Competency-based interview questions

If you are going for a job interview, they are generally made up of two types of questions; technical and competency-based questions. Generally in science I commonly find that candidates tend to be more comfortable with answering and preparing for the technical questions, they are more straightforward with right or wrong answers and so people know how to prepare for them better. However, when in comes to competency-based questions, the line can be blurry between a right or wrong answer and you might start thinking am I answering the question right or even at all?

 

So what are competency-based questions?

Competency-based questions can also be thought of as behavioural questions and are used to show certain skills, how a person behaves or how they handle certain situations in the workplace. These questions tend to ask for an example of when you perform a certain task or exhibit a certain behaviour. If you Google “Competency-based Questions” you find never-ending lists online of examples and it can be daunting reading through them all. However, it is possible to prepare for these types of questions and to learn the best way to approach them.

 

Remember, in an interview you will never be prepared for every single question you are asked, but by practicing competency-based questions you will learn to approach these questions with confidence.

 

The STAR Approach

When you are asked a competency-based question in an interview (regardless of the focus) you should always try and take the same approach when answering it; think of a specific example from your experience that applies to the question and talk through it in a logical order. Sound like common sense? That’s because it is! Once of the difficulties with this however is that if you aren’t prepared with some examples it can be hard to think about them on the spot, know when you should stop talking or to go off topic (and that’s what makes these questions tricky). The STAR approach is a simple, easy to remember model that you can use to structure your answers and it will ensure that you answer the questions logically and concisely and cover these following topics:

 

Situation

Task

Action

Results

 

Situation

When asked a competency-based question start by setting the scene of your example by defining the situation. This will be where you were and what the problem or circumstances you had to deal with was. When starting your answer with this, make sure to be as specific as possible so the interviewer can clearly understand where you are speaking about. For example if you were asked about giving assistance to a colleague, an effective example would be “one example is while I was working in company X in the QC lab my colleague wasn’t sure how to calibrate the UV-Vis spectrometer” rather than the more vague “in one of my old jobs my colleague needed help with equipment.”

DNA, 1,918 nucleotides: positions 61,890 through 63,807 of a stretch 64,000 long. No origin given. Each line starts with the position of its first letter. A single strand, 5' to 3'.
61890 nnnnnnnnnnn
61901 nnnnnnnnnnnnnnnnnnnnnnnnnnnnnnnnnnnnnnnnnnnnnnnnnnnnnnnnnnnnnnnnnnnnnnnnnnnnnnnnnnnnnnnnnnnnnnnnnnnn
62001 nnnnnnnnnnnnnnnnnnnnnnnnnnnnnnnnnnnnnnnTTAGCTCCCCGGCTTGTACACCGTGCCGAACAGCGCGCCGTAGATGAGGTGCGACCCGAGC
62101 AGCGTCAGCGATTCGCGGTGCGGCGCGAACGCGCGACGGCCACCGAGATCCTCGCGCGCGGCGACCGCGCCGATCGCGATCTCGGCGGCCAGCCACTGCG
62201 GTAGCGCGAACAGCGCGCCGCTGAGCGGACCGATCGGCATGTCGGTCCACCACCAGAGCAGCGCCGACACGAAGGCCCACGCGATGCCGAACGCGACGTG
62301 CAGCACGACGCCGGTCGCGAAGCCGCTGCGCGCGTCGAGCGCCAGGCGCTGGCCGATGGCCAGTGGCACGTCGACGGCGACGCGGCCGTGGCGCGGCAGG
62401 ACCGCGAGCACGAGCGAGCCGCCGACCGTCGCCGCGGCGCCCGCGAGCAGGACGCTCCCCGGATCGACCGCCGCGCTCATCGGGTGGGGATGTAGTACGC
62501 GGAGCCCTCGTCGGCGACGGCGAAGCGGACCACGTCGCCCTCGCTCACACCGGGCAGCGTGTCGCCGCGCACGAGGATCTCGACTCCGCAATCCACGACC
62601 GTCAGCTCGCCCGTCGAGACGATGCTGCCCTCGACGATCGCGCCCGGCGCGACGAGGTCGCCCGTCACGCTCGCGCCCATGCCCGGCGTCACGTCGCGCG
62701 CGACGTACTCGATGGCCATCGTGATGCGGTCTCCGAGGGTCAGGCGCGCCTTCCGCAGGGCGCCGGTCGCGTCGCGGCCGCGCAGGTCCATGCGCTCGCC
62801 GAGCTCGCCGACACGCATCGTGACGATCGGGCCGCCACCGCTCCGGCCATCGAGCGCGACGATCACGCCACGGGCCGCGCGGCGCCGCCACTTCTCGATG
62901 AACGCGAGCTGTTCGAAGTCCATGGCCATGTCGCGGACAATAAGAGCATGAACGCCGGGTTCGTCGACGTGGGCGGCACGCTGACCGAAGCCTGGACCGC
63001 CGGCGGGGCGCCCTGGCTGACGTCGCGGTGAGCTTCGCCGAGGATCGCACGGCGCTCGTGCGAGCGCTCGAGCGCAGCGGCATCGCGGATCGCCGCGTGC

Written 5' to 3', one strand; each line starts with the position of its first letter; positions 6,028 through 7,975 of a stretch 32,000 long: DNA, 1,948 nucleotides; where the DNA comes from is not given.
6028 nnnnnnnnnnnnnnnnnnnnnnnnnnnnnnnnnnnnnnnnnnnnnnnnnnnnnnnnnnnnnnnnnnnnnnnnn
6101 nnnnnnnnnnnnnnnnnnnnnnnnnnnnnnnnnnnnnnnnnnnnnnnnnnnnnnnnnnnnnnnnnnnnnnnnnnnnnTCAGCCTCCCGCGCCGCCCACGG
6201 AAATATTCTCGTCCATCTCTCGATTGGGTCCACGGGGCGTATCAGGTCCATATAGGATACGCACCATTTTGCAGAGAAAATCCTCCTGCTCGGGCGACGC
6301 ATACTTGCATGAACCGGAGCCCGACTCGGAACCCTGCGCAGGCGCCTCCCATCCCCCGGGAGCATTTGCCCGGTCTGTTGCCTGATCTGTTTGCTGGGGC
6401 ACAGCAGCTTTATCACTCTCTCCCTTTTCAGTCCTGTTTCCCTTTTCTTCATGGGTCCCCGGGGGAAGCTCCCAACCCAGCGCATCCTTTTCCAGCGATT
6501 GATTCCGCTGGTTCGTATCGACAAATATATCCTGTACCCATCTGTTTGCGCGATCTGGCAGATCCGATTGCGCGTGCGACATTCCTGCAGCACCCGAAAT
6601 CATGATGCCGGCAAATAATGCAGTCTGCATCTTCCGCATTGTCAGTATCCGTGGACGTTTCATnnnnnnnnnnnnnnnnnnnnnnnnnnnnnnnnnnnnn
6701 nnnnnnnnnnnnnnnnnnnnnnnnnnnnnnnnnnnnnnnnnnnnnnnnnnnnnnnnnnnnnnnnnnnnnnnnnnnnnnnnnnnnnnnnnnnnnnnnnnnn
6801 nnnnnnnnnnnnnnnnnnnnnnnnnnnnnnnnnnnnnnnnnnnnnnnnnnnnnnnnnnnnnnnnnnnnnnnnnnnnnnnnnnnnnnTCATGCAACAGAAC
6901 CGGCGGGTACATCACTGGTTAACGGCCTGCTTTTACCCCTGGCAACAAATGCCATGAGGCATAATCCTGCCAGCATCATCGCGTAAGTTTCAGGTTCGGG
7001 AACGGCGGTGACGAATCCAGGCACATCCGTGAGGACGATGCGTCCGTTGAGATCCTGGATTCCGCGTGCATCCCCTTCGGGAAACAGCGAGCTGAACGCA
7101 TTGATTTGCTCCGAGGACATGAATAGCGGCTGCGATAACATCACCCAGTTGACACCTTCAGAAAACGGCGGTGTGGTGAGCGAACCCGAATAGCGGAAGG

Task

Once the situation is set up, the next step is to explain the task you were faced with and what you had to do. Again avoid being vague when describing this.

 

Action

Once you mention the task at hand, describe what action you took in order to tackle the task and why you did it. If you came into difficulties during this you can also mentioned the challenges you faced, why they were happening and what you did you get around them (again specifics are key).

 

Results

Finally, finish up your example with the results that came from your actions. This will bring your answer full circle and leave the interviewer with a clear understanding as to how you handled a certain situation. By finishing this way your answer will also come to a natural end and you will know when to finish speaking. The interviewer can progress to the next question.

 

Overall the best way to prepare for competency-based questions is practice! Take time before your interview to sit down and write down some specific examples from your experience that you feel you can apply to different situations. Depending on the examples you choose you may also be able to use them to cover a variety of questions you could be asked and this will lessen your preparation load. If you are faced with a question you haven’t prepared an example for, then at least from practicing the STAR model beforehand you will still be able to approach the question in a logical way and so you will feel more confident when thinking on the spot.

 

Good luck and remember that failing to prepare will prepare you to fail so practice, practice, practice!

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